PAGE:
If I was the CEO of a traditional car manufacturer, and didn’t already have a solid investment in an EV strategy, I’d be calling for an emergency management meeting about now.
Tesla’s annual battery day was upon us this week, delayed from the spring due to the COVID-19 restrictions. And interestingly, I’m seeing as many people expressing disappointment as I am seeing people who are super-excited about it. If you ask me, they’re both right.
So what did Tesla announce? Let’s go through the highlights.
- Two new models
Well, one and a half, really. And one of them isn’t coming any time soon. In fact, we didn’t even get to see it, only a stand-in icon of a car covered in a sheet. It is of course the fabled $25,000 Tesla, which Elon Musk said is the goal within the next three years. Usually, I’d warn about “Elon time”, but Tesla already has the technology to put out a cheaper car, all they’d need to do is to make a smaller car with less fixins and they’d be there. So that seems like more of a brand strategic decision (it would move them somewhat away from being a premium manufacturer), so I think it’s more a matter of them finding the way that they want to do it, rather than whether they are able to. So within three years seems reasonable. Musk also said that this car would have full autonomous capabilities, which ties in with the announced upgrade to the Autopilot (more on that next).
The second model announcement was the Plaid version of the Model S, which has been rumored for some time. It seems the threat of the Lucid Air has made them step up the launch of the Plaid powertrain, and it is already available for pre-order, with delivery some time in late 2021. It will feature a 520 km range (tops the Lucid Air’s 517) and a 0-60 mph of “under 2 seconds”.
- Update to self-driving features in Autopilot
Musk also announced that Tesla is releasing a new and revamped Autopilot, with a fundamentally reworked version of the entire software stack. A private beta is said to be launching in a month or so.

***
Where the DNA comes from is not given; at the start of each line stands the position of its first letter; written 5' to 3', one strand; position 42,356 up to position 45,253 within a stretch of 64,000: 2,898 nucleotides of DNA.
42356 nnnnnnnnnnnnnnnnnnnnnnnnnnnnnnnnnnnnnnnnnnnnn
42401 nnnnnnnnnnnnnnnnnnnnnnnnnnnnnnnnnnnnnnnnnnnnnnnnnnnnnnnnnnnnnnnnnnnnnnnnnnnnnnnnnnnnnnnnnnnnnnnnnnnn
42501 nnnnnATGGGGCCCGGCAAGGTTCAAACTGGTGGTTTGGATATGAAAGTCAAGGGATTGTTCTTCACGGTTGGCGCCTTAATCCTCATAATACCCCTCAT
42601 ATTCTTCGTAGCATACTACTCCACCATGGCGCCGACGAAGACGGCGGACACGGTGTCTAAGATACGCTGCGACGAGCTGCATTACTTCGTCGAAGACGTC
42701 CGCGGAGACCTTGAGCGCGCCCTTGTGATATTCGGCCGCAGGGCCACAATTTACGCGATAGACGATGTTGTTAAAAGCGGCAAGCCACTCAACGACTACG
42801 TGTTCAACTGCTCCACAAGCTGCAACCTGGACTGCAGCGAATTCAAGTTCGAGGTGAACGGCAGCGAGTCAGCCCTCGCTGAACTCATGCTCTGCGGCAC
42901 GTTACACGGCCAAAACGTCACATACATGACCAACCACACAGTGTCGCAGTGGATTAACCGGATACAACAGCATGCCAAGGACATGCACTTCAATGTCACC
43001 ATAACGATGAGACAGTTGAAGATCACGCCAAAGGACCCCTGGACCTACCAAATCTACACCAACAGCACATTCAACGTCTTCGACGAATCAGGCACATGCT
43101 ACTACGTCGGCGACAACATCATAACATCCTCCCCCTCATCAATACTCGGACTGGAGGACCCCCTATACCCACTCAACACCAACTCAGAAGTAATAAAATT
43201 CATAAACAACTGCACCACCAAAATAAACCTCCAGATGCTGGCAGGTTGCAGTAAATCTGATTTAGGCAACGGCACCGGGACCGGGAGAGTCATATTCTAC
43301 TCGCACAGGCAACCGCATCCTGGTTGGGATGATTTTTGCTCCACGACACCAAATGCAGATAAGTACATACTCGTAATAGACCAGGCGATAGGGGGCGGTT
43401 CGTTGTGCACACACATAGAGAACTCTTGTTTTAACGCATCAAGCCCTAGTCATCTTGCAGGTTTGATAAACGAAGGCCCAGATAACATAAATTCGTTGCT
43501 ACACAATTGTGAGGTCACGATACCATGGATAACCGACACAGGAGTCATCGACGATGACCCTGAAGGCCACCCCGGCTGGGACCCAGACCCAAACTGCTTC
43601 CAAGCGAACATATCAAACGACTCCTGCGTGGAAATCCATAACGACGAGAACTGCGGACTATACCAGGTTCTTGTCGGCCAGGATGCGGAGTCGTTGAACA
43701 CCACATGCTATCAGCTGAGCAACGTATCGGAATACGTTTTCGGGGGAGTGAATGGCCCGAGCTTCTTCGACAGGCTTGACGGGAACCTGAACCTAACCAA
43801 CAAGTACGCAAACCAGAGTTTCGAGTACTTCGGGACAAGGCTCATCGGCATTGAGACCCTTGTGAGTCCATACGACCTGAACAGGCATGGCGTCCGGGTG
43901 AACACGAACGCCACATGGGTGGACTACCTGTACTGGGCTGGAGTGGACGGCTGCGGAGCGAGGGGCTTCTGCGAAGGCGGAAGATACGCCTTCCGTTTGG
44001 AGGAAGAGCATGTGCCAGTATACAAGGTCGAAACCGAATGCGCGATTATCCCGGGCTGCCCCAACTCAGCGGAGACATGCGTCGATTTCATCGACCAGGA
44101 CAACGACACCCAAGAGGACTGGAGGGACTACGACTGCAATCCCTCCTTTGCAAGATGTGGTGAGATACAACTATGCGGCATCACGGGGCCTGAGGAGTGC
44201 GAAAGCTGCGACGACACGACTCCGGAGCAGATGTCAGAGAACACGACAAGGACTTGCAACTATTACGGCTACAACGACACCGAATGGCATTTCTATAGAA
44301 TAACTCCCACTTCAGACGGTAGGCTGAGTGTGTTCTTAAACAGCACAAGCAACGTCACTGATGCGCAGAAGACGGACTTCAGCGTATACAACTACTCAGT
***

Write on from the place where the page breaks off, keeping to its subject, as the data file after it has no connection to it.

- No more cobalt
One of the pain points of the green aspect of the EVs is the use of cobalt in the batteries. Cobalt has a significant environmental impact in the mining process, and a number of mines around the world have substandard working conditions for the miners, to put it mildly. So now Tesla is looking to phase out cobalt for good.
- In-house battery production
Phasing out cobalt is part of Tesla’s plan to move away from sourcing it’s batteries from Panasonic and start producing their own. This is a smart move, as it not only matures Tesla as a manufacturer, but also reduces bottlenecks that have plagued them in the past.
- Tabless batteries
A new generation of cobalt-less, in-house batteries would also feature a new design, avoiding tabs all together and creating a battery that is more powerful and cheaper to make. This will, according to Tesla’s calculations, give the batteries 16 % more range and reduce consumer price of a Tesla to the point where it may become cheaper than comparable ICE cars.
All three battery announcements were also scheduled within the next three years, though here I do think we may see Elon Time come into play. I wouldn’t be surprised if some of them come earlier, while others are delayed. So let’s make that 3-5 years.
I get why for some, this was a less-than-impressive event. No new cars in the immediate future, and a lot of talk of development and progress and three year time frames. If you’re a car nut, or a tech nut, looking to be wowed, the event was… boring.
But I was blown away. And as I said in the beginning, if I was an ICE manufacturer, I’d be really, really worried. Tesla has produced some amazing technological breakthroughs, and some damn fine cars, and they’ve gained a lot of popularity. But they’ve also been marred by less-than-super efficient production, supply-chain issues, and cost of their products. They’ve been run as a startup, with all the benefits and drawbacks that that brings.
But with these new initiatives, Musk is showing that when it comes to Tesla, he’s serious, by addressing some of the key issues (battery availability, cobalt, range, price) while moving forward with some of the key technology (self-driving capability). This isn’t just an experiment in EV technology, he’s going for optimizing the value and supply chain, and make Tesla a true contender. And he has the means, the technology, and the brand position to do so.
So, Ladies and gentlemen of the traditional automotive industry, take note. Up until now, Tesla has grabbed all the headlines. Now, they’re coming for your bottom lines.